2021 Volume 3 Issue 1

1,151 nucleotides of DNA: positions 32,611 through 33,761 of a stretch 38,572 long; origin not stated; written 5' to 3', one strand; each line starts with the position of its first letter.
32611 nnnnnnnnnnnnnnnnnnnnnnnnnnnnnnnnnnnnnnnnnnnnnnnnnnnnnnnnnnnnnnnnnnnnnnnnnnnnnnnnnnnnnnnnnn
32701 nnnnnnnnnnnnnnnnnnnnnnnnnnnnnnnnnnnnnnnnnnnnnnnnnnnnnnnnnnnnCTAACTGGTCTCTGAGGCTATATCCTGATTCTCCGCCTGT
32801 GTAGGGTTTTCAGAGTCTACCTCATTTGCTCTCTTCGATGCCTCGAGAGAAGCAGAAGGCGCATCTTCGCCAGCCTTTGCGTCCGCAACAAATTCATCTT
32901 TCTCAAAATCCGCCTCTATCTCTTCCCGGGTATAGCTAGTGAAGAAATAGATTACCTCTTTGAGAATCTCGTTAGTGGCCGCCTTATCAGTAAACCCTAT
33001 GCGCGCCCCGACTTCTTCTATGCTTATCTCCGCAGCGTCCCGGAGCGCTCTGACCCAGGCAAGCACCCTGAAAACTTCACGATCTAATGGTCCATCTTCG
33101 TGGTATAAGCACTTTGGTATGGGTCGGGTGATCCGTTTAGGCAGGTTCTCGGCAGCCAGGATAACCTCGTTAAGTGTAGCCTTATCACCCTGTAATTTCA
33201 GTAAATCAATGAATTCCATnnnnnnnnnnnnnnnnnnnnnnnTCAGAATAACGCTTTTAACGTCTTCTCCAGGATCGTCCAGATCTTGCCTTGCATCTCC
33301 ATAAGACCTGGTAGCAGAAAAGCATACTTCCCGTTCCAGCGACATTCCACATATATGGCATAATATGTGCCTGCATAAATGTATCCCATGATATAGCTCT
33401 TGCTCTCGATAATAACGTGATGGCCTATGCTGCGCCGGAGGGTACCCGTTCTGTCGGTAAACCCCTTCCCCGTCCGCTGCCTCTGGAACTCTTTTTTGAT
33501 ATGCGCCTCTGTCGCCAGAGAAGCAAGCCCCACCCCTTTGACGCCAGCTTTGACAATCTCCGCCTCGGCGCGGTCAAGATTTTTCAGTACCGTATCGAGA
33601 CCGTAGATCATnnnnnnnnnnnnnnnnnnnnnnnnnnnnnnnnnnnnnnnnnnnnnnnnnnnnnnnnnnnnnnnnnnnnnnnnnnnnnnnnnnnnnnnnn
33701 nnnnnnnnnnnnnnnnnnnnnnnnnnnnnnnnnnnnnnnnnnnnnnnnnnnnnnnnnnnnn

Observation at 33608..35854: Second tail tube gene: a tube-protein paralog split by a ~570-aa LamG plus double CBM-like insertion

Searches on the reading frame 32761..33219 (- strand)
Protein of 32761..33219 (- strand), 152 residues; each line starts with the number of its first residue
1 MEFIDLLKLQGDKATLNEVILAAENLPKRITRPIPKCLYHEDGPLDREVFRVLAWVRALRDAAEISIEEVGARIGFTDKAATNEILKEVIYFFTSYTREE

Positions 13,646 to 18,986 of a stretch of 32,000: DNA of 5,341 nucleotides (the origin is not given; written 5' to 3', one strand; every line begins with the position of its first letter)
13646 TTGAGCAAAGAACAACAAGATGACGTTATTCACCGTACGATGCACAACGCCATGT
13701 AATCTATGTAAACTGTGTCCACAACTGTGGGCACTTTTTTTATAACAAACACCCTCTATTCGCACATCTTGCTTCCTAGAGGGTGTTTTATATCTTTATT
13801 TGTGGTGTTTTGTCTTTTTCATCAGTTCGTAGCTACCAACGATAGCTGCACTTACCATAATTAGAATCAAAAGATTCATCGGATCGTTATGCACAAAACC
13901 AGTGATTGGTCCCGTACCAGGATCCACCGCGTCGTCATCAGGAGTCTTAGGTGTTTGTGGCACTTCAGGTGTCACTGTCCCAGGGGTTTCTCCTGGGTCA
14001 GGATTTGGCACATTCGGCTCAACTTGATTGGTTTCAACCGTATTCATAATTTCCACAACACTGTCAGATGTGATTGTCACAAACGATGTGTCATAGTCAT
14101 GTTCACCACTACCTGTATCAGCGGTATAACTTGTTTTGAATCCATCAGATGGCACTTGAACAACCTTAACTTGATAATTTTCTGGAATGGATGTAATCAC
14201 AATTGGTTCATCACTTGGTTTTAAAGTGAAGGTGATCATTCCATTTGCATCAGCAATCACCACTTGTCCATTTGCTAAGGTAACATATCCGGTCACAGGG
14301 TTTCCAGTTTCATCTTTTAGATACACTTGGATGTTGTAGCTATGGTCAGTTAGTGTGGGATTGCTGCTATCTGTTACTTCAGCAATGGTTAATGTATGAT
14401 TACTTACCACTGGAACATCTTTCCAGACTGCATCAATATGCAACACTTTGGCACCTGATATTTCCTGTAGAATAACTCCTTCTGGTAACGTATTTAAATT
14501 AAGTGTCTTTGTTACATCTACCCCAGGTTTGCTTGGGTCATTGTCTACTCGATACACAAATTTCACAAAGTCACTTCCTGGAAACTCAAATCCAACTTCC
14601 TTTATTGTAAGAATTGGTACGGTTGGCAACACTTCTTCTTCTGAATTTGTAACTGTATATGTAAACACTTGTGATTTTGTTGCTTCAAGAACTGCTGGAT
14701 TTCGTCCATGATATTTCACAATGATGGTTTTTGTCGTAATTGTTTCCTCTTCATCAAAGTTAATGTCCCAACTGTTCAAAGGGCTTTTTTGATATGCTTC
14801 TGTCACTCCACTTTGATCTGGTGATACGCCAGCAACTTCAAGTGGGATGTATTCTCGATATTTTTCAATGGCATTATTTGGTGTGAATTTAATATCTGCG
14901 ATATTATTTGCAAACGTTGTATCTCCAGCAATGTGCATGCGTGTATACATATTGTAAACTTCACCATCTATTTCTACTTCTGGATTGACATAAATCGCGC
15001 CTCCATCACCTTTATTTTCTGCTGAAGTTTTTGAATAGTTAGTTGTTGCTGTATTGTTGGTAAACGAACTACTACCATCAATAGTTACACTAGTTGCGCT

Objectives: Little is known about the specific prognosis of cancer among workers in different industrial sectors. The aim of this study is to demonstrate cancer survival inequality by industry sectors. Methods: Using multicenter inpatient data (1984−2017) and a regional cancer registry in Japan (1995–2018), we merged these two anonymized datasets. Based on standardized national classifications, cases were grouped according to the longest-held employment in primary, secondary, or tertiary industrial sectors. Data regarding smoking, alcohol consumption, and tumor staging at diagnosis were also extracted. We estimated the 5-year survival rates for common cancers using the Kaplan-Meier method to identify inequalities among industrial sectors. Cox proportional hazard model was used to calculate the hazard ratio (HR) of industry sectors. Results: A total of 13,234 cases were merged from two datasets. Among these, 8,794 cases were defined as common cancers (prostate, kidney, bladder, esophagus, stomach, liver, pancreas, colon, breast, and lung). Five-year survival was significantly (p=0.025) shorter for primary industrial sector (43.1%) compared with secondary sector (54.5%) and tertiary sector (56.9%). The adjusted HR for secondary and tertiary sectors versus primary sector was 0.963 (95% confidence interval [CI], 0.649–1.429). Bladder cancer in secondary and tertiary sectors showed a significantly higher survival rate than in the primary sector (p<0.0001), but the HR of secondary and tertiary sectors was 0.049 (95% CI, 0.021–0.153). Conclusions: This study revealed the potential of industrial sector inequalities with regard to the prognosis of cancers in Japan.